Roy Cohn/Jack Smith

"Weak"

Roy Cohn/Jack Smith Review


Roy Cohn/Jack Smith executive producer Jonathan Demme is no stranger to the monologue on film. Spalding Gray's Swimming to Cambodia (which he directed) is one of the best of the genre.

You'd think Demme would know what he's doing. At best, Roy Cohn/Jack Smith is a cinematic oddity, rambling and barely coherent -- a common problem with films in which there are few diversions aside from moving lips (see The Designated Mourner for a prime example of this).

Performer Ron Vawter presents two monologues, each about 40 minutes long, one imagining a speech made by Joseph McCarthy's lawyer, Roy Cohn, one performing a monologue by Jack Smith, a flamboyant-yet-morose "entertainer" of the high camp variety.

The two men, Cohn and Smith, had absolutely nothing in common, except they were both gay (Cohn secretly) and they both died of AIDS in the late 1980s. In his red velvet tuxedo, Vawter-as-Cohn is a smarmy gladhander, speaking of the need for modern morality while disguising his talk with thinly-veiled allusions of nastiness. The Cohn scenes are memorable and funny at times, thanks to Vawter's oozing portrayal of a relatively hateful man.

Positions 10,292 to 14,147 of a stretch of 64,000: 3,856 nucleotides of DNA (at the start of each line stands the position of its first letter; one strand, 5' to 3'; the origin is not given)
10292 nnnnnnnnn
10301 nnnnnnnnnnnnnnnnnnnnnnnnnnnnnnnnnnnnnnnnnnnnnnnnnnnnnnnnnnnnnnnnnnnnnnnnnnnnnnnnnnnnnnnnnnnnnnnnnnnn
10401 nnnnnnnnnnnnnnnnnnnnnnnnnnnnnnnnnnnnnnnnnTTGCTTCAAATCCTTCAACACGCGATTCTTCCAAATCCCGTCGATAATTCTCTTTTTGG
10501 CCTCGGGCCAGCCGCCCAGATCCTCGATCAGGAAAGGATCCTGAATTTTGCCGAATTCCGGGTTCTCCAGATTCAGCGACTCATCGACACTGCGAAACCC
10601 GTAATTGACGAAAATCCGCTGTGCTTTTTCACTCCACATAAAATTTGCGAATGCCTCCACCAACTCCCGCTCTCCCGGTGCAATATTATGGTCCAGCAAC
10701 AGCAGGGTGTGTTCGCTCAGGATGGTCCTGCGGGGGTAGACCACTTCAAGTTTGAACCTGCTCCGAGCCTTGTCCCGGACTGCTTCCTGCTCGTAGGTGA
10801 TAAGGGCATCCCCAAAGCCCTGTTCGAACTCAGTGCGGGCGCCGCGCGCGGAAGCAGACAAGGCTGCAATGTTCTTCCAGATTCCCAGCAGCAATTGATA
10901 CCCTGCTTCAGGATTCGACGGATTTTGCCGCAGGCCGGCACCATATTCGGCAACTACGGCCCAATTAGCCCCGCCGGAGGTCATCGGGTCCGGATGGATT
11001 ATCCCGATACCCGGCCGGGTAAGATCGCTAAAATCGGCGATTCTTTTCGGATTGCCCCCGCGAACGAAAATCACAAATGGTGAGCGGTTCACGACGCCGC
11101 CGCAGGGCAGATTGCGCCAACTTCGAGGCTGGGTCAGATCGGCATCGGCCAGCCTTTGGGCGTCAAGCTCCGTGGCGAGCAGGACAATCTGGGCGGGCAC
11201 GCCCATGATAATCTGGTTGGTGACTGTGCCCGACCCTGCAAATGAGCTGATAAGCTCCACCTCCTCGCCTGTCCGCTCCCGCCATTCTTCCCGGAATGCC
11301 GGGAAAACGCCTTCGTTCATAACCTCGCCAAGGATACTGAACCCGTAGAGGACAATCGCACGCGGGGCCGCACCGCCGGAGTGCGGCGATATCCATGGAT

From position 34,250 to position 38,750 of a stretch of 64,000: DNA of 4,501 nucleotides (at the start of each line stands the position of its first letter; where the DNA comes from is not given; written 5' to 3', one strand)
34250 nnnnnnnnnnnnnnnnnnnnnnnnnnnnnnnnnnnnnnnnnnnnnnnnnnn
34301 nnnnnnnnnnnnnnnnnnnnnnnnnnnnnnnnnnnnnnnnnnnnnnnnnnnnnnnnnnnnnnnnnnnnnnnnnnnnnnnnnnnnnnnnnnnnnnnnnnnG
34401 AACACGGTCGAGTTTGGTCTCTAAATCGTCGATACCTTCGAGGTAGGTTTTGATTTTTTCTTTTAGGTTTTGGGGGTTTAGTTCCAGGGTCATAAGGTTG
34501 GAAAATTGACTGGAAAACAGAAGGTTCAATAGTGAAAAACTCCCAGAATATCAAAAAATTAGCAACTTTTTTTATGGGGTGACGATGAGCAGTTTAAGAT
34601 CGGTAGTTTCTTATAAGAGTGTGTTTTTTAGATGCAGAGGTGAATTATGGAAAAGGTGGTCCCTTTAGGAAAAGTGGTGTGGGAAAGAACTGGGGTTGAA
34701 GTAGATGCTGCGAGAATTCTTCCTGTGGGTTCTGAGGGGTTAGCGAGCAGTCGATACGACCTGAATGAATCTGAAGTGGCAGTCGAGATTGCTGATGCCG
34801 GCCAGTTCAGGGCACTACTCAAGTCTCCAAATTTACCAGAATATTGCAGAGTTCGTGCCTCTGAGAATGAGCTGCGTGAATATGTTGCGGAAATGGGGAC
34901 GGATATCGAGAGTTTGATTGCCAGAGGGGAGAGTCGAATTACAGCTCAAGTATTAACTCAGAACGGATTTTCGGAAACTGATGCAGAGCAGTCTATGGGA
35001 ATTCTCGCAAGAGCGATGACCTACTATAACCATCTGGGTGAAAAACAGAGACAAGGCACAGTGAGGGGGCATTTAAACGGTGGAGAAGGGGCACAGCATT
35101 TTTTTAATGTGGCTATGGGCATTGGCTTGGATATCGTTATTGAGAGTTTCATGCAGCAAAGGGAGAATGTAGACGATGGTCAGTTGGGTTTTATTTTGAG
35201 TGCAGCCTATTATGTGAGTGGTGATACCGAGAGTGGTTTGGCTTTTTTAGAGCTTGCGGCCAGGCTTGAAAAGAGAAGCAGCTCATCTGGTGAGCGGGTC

But in his scenes as Jack Smith, we are presented with a man in a pharaoh getup, playing with costume jewelry he keeps in a toilet onstage. Vawter-as-Smith has plenty to say, but I didn't understand a word of it. Lowering his voice ridiculously, he mush-mouths his way through 40 minutes of nonsense, incomprehensible except when he is preening over his outfit. (See What's Underground About Marshmallows? for a better cut of this performance.)

To make matters worse, director Jill Godmilow is not content to let the performance stand as two distinct parts. Instead, she meddles and the two segments are cut together such that we switch back and forth between the two. As such, any sense of narrative of what Cohn is saying is lost among the nonsense of Smith. But I'm not sure that it would have mattered much: Frequent shots of the live audience with perplexed or stunned looks on their faces would portend that it wouldn't have mattered either way.

Vawter died four months after the taping of this performance. It's too bad his legacy is as unmemorable as this.



Facts and Figures

Run time: 90 mins

In Theaters: Friday 4th August 1995

Reviews

Contactmusic.com: 2 / 5

IMDB: 6.0 / 10

Cast & Crew

Director: Jill Godmilow

Starring: as Roy Cohn, as Jack Smith, as Chica

Contactmusic


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